That’s a big deal. Ray still believes in the potential of this drug to create generational wealth — much like when Medivation developed a prostate cancer treatment in 2006. By the time Pfizer acquired the firm a decade later, investors were sitting on a gain of 11,534%.

Best of all, this company’s shares recently pulled back under Ray’s buy-up-to price. Now’s your chance to get in as close to the ground floor as possible on what could be the biotech story of the 2020s — as Ray explains when you follow this link.

The stock market’s rally these last two months is clearly bumping up against a ceiling this week.

On Monday and Tuesday, all the major U.S. indexes broke above significant round numbers — Dow 34,000… Nasdaq 13,000… and 4,300 on the S&P 500.

But as the week winds down, the Nasdaq is back below 12,750… the Dow below 33,750… and the S&P rests at 4,231.

And there’s no refuge in the bond market — prices are down, yields up. The yield on a 10-year Treasury note is back to 2.99% this morning, the highest in nearly a month.

Gold is — ugh — about to crack below the $1,750 support level that proved to be resistance most of last month. (Physical gold in the form of a 1-ounce U.S. Eagle is just a hair over $1,900 at Hard Assets Alliance.) Silver is less than a dime away from breaking below $19 again. Crude is holding the line on $90 a barrel.

Cryptos are trading in sympathy with stocks, but the downside is more extreme: Bitcoin and Ethereum are both down 7⁠–⁠8%. Ahead of next month’s “merge,” Ethereum is back below $1,700.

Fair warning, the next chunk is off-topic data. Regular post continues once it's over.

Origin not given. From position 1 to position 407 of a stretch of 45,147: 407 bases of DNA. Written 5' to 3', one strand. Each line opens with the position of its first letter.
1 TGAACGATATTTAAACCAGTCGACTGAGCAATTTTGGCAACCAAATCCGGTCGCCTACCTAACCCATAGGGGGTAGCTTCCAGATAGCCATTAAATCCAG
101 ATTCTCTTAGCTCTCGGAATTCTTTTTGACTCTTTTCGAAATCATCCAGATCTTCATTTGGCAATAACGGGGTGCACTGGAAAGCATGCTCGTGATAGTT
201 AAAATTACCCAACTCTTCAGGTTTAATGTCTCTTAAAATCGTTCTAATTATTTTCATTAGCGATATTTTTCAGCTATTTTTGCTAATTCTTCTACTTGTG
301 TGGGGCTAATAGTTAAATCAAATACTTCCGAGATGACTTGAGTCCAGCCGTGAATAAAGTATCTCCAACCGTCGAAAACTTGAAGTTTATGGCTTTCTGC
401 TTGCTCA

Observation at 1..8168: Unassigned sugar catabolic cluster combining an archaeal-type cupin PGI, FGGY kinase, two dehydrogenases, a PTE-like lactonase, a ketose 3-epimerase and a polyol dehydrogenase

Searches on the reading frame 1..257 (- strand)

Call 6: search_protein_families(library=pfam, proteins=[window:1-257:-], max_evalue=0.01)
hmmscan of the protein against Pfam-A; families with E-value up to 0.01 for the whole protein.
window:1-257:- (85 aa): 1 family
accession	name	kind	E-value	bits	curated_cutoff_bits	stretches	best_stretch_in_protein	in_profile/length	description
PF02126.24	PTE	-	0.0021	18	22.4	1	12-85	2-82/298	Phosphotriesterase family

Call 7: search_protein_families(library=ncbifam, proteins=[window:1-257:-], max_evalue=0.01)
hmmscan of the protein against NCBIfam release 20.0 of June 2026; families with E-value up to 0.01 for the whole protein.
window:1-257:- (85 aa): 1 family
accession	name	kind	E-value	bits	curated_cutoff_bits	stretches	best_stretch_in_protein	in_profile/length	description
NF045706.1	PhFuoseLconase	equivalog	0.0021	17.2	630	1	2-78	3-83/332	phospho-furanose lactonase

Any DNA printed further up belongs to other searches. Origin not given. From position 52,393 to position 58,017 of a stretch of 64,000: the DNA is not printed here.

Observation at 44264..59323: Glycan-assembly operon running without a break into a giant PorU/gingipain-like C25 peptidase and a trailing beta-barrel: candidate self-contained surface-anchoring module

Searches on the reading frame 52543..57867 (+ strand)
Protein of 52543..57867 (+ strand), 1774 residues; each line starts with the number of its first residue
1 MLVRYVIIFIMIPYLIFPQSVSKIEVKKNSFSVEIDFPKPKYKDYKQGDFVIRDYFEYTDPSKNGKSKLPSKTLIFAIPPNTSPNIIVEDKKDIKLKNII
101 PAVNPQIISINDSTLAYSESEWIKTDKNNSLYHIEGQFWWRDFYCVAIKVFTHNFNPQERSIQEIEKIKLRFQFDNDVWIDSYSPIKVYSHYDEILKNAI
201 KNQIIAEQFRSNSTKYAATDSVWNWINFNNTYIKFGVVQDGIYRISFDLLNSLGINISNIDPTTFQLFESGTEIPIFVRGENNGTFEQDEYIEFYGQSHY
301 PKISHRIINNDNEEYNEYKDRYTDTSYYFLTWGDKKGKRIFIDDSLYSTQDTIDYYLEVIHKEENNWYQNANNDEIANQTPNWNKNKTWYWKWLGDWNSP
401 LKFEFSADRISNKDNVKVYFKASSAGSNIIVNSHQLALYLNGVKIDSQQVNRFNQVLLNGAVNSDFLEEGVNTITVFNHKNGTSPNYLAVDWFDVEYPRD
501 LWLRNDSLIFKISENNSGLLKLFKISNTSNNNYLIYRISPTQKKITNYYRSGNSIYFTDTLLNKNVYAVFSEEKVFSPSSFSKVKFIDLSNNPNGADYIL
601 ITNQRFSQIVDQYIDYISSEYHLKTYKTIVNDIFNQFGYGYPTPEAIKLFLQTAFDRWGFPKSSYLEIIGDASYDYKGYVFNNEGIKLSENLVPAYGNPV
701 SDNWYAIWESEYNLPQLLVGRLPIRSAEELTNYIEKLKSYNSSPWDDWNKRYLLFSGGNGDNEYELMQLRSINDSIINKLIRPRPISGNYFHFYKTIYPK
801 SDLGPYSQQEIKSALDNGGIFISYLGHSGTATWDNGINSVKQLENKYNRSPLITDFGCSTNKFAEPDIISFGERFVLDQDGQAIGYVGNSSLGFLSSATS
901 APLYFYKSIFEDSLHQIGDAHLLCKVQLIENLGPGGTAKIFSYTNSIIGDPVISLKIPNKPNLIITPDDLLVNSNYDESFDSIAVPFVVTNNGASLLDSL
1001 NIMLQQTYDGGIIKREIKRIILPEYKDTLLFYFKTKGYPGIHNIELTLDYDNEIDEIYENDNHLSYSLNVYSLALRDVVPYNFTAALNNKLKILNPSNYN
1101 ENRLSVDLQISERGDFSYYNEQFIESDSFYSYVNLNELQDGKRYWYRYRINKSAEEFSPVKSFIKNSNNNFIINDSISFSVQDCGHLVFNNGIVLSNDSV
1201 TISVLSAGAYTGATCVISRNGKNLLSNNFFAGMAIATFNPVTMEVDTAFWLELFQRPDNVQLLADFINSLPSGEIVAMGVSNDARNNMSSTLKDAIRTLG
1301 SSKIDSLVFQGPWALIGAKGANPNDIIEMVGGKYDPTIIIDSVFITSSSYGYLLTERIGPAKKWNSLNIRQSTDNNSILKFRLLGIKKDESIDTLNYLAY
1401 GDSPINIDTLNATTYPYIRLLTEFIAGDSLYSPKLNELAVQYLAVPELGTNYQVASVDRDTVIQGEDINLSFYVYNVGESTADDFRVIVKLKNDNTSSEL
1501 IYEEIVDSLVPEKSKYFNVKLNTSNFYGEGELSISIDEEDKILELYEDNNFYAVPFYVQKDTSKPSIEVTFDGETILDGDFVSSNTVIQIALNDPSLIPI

➢ In what could easily become a daily feature here — layoffs and hiring freezes at larger corporations — we see the online furniture retailer Wayfair is cutting 870 jobs in the face of falling sales. That’s nearly 5% of the workforce. Management says inflation is leaving consumers too cash-strapped for discretionary purchases like furniture. The Street is not taking the news well — Wayfair shares are down over 17% on the day.

With earnings season more or less over and no economic numbers today, trader chatter has turned to — what else? — the Federal Reserve.

“St. Louis Fed chief [James] Bullard said he is considering support for another large interest-rate increase at the central bank’s policy meeting next month,” The Wall Street Journal tells us rather breathlessly.

Big whoop. Regional Fed presidents have precious little sway on the Fed’s Open Market Committee. For the time being, the only pertinent statement on Fed policy comes a week from today — when Fed chair Jerome Powell delivers his annual speech to a conference of central bankers in Jackson, Wyoming.

And even that won’t have much predictive value. A year ago, Powell still thought inflation was “transitory” and he refused to entertain raising the fed funds rate from near-zero levels: “With substantial slack remaining in the labor market and the pandemic continuing, such a mistake could be particularly harmful.”